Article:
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Does it really matter where I go?

  1. Dec 29, 2009 #1
    2009 is drawing to a close and that means I have very little time left to choose where to study in 2010. I need to choose quick so that I have ample time for visa application and learning the local language.

    You probably remembered me making threads about does this or that country have good math studies...The problem is I am too distracted with the process of evaluating the difficulty of the course and the overall motivation of its students whereas I should be focusing on finding means to finance my studies or learning the local language. I have a ton of places I can pick from but in the end does it really matter where I go?

    I know this is frequently asked question in this board...but I just don't want the depressing experience in my first degree studies to be repeated again. I just hate having my intelligence and my pride insulted by having to attend 2-hour lectures on mundane topics I can easily research by myself....or being the only one to raise hands and answer questions in tutorials since the other students around me are demotivated and passive. Even more painful still that the courses are made easy to accommodate the underachieving attitude of the students here - I swear that on several occasions I find the exam questions are copied STRAIGHT OUT of the tutorials. (Perhaps it's due to the high tuition fees, they don't want to upset the parents by letting their children fail semester after semester)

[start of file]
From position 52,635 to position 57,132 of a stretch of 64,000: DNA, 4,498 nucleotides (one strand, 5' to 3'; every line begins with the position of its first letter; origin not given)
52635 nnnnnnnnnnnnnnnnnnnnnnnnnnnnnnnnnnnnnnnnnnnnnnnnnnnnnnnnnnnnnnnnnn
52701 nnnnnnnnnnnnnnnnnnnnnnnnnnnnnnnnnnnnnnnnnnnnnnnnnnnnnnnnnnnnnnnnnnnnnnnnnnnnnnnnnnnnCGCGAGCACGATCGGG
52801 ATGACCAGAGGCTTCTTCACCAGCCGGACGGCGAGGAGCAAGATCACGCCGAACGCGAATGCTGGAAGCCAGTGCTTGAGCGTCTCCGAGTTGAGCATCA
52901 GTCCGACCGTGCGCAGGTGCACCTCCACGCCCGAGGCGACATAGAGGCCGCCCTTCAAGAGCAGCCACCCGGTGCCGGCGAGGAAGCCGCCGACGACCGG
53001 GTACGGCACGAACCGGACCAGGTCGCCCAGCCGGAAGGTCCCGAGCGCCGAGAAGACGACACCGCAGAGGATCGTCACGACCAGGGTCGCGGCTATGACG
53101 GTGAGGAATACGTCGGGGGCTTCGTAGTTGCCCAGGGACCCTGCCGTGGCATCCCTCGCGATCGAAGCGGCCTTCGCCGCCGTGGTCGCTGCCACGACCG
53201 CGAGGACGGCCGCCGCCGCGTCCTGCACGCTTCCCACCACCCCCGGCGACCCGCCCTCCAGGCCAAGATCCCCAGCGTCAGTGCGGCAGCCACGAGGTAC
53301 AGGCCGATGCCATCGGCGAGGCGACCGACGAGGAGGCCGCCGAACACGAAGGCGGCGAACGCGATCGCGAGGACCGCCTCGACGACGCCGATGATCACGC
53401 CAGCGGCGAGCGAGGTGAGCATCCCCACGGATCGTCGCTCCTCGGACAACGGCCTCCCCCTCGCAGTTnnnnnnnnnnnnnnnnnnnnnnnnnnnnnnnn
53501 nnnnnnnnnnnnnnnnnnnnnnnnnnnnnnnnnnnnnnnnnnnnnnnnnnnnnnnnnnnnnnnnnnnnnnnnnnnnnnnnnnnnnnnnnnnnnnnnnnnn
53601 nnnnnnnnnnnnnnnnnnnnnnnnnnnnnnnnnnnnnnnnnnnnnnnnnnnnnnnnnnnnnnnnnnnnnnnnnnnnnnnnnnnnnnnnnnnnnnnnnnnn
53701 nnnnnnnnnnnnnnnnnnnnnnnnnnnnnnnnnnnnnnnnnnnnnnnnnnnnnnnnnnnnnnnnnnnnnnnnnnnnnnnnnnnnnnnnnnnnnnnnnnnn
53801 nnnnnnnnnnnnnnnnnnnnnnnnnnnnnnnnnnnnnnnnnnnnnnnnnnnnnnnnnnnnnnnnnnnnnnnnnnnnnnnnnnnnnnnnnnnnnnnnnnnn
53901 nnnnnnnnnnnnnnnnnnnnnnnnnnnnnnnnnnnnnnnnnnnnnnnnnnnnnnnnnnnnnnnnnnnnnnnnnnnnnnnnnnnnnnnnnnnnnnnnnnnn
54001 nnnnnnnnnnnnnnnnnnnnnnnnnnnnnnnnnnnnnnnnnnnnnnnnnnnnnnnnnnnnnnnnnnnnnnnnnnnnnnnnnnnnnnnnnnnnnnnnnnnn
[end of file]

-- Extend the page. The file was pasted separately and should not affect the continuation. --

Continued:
When I say I want a study program that pushes my mental capacity beyond my limits, I am dead serious. I don't want to pick a place in America/Europe just to find that the courses are plug-and-chug'ish like in Malaysia. My potential deserves better than that.
  2. jcsd
  3. Dec 29, 2009 #2
    Is this for grad school or undergrad? If it's for undergrad then I'm sure MIT, Caltech, Princeton, CMU, Penn State, Harvard, Yale, Cornell, NYU, UC Berkeley, UCLA, Brown, Cambridge, Stanford, Oxford among other places will have very challengeing math programs, especially MIT, Cambridge, Caltech, Princeton and Harvard (from what I gather). If you can get into any of those programs I would expect that it would be challenging.

    As for grad school, I don't know what your research interests are so I can't help you. My interests are in logic and algebra, so if that is your are of interest I might be able to point out some specific programs I have looked at.

    Anyway, without more detailed information, no one here will be able to help you much.

    That said; I would try my best not to write my admissions letter like your post.
  4. Dec 29, 2009 #3
    It's for undergrad. I know that I should keep my reasons to myself when I apply. It's not something people like to read about.
  5. Dec 29, 2009 #4
    It's not just that; you need to present your motivations in a different way so as not to seem arrogant or that you believe that you are entitled to more than you are. Let them know that you desire a real challenge and let them know what your interests are: be specific if you can.

    Where do you rank in your class? What sort of things have you done outside of school? Have you taken the TOEFL or any other standardized tests? Did you do well? Have you participated in any math competitions (I don't know if you have many available to you in your area)?